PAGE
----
The Dark Days of Hamburger Halpin, by Josh Berk, introduces overweight, snarky, and profoundly deaf Will Halpin. He’s left the safety of the “deaf school” for Carbon High School, and he’s ready to take on anything using his lip-reading skills and texting to communicate with the hearing world. It’s not easy, and it gets worse when Will and his only friend, class nerd Devon Smiley, are involved in what may or may not be an accidental death during a class field trip to a local abandoned coal mine. Was the popular, if caddish, football star pushed to his death? Suspects include an overly friendly teacher, a loutish school bus driver, and even the boy’s father’s political enemies. Research reveals new possibilities in an old local mystery, and Will solves both cases, and discovers not only a murderer but some family connections he never knew he had. A very different detective, and a look at a “hidden” disability.
In The Morgue and Me, by John C. Ford, Christopher Newell takes on what is supposed to be a menial position in the town morgue as a summer job before starting college. He finds himself hip-deep in small-town scandal when he realizes that his boss has blatantly lied on a death certificate. There’s a dead man in the morgue with bullet holes in his chest and no one except Christopher seems to care about how he got them.
Christopher enlists the help of a hot-looking, tough-talking reporter, a stoner buddy, and several of his classmates to solve this mystery. Along the way he discovers that the world of the private detective holds many perils that television shows and movies prefer to ignore. The language of these teens is rough, but that’s the way it is, even in a small-town morgue!
Members of the International Thriller Writers cover key titles in their genre. Thriller is a notoriously flexible (and expandable) term, but Allison Brennan’s compact list of characteristics (“high stakes, something personal at risk, and strong pacing”) will do. Subjects range chronologically from Lee Child on Theseus and the Minotaur (1500 B.C.) to Steve Berry’s celebration of Dan Brown’s The Da Vinci Code (2003), the single exception to the 2000 cutoff date. Each essay includes a summary and appreciation of the book discussed, usually with a biography of the author. Among the contributors are major names in the field, and books covered include classics by Homer, Shakespeare, Defoe, and Dumas; early science fiction by Poe, Verne, and Wells; and horror landmarks like Mary Shelley’s Frankenstein, Bram Stoker’s Dracula, and Robert Louis Stevenson’s Dr. Jekyll and Mr. Hyde.
Well represented are inevitable names like John Buchan, E. Phillips Oppenheim, W. Somerset Maugham, Eric Ambler, Geoffrey Household, and Graham Greene; and less expected mystery crossovers like Agatha Christie and Mickey Spillane. Writing on Doyle’s The Hound of the Baskervilles, Laura Benedict harmonizes thriller and detection, while Kathleen Sharp on a surprising cinematic inclusion, King Kong, resuscitates Edgar Wallace’s claim to its authorship. The last third or so of the list concentrates on living contemporaries, including John le Carré, Len Deighton, Joseph Wambaugh, Clive Cussler, Ken Follett, Thomas Harris, Tom Clancy, Stephen King, Dean Koontz, and Peter Straub; and recently deceased writers like Ross Thomas, Michael Crichton, John D. MacDonald, and Robert Ludlum. Appearing both as authors and subjects of essays are Lee Child, Katherine Neville, Justin Scott, editor Morrell, Gayle Lynds, David Baldacci, Jeffery Deaver, Sandra Brown, James Grady, and John Lescroart.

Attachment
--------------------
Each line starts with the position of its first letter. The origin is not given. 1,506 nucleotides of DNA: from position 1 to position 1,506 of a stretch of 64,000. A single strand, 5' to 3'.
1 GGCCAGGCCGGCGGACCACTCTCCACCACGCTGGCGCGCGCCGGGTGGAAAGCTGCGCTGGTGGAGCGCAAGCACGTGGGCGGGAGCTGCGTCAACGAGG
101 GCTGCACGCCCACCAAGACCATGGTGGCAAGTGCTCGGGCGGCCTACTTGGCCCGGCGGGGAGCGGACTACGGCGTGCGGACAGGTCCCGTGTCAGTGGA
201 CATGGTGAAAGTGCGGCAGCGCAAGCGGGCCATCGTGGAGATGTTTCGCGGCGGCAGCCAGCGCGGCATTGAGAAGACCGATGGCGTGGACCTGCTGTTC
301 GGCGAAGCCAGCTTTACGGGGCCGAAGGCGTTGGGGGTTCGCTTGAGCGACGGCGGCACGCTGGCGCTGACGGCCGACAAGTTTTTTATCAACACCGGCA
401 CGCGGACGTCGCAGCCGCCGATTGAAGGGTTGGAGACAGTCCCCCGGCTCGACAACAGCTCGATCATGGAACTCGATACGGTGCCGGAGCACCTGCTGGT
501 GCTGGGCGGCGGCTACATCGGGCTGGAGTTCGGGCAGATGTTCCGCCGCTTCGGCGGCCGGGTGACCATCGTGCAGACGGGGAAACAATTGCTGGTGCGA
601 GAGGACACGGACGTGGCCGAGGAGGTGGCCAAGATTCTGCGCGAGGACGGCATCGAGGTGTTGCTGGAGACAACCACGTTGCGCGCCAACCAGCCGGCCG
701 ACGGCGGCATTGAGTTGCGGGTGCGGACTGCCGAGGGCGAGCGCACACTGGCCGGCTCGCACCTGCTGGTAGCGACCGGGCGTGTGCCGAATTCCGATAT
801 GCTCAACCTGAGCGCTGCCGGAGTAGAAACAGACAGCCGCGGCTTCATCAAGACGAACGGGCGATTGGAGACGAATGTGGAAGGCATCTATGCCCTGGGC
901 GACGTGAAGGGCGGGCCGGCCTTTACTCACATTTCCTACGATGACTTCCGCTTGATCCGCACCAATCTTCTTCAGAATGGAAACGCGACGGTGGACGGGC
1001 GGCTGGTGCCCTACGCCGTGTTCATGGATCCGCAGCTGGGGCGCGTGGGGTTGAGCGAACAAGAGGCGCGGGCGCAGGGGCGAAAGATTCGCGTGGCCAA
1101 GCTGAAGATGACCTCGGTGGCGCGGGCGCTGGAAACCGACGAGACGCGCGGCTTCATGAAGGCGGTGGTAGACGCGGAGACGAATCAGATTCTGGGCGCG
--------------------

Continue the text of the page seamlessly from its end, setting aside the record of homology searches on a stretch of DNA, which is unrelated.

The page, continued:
The selections and the essays are generally excellent, making the book a fine introduction to the range of thrillers. Quibbles over inclusions are inevitable. I was disappointed not to see Manning Coles, Donald Hamilton, Victor Canning, or Charlotte Armstrong. Scott Turow would have been a better choice to represent the legal thriller than John Grisham, who like Spillane is more a commercial phenomenon than an artistic trailblazer. In the “What About Murder?” test kitchens, I tried a couple of the hundred I’d previously missed. Nelson DeMille’s The Charm School (1988) is intelligent and absorbing, a true genre classic, and I’m grateful for the tip; but I can’t imagine why a novel as derivative and definitively dreadful as James Patterson’s Along Came a Spider (1992) was included.
“I am basically a mystery reader but I do read some fantasy such as books from Mercedes Lackey, Barbara Hambly and Jim Butcher. When I read the synopsis for Rosemary and Rue, the first October Daye novel from Seanan McGuire, I thought here’s another one that will pretend to be a mystery but is really an "urban fantasy." Then I started the book. It was a true PI novel, but with mythological references and a storyline that called to my imagination. I was thrilled there was a second book available—A Local Habitation. That one is even better. These are books I can read again and maybe even again to get all of the twists and turns and snappy dialogue."
“I would like to recommend Let The Dead Lie by Malla Nunn (With Malla towards Nunn?). Set in South Africa, this second in a series is very good at presenting life before segregation ended there. A bit brutal in spots, but well worth your time.”
Carol Goodman’s Arcadia Falls: “The absolutely perfect gothic mystery.”
Anything by Erin Hart. “She writes about the bog people in Ireland—a contemporary American paleontologist and an Irish detective...fascinating and excellent stories.”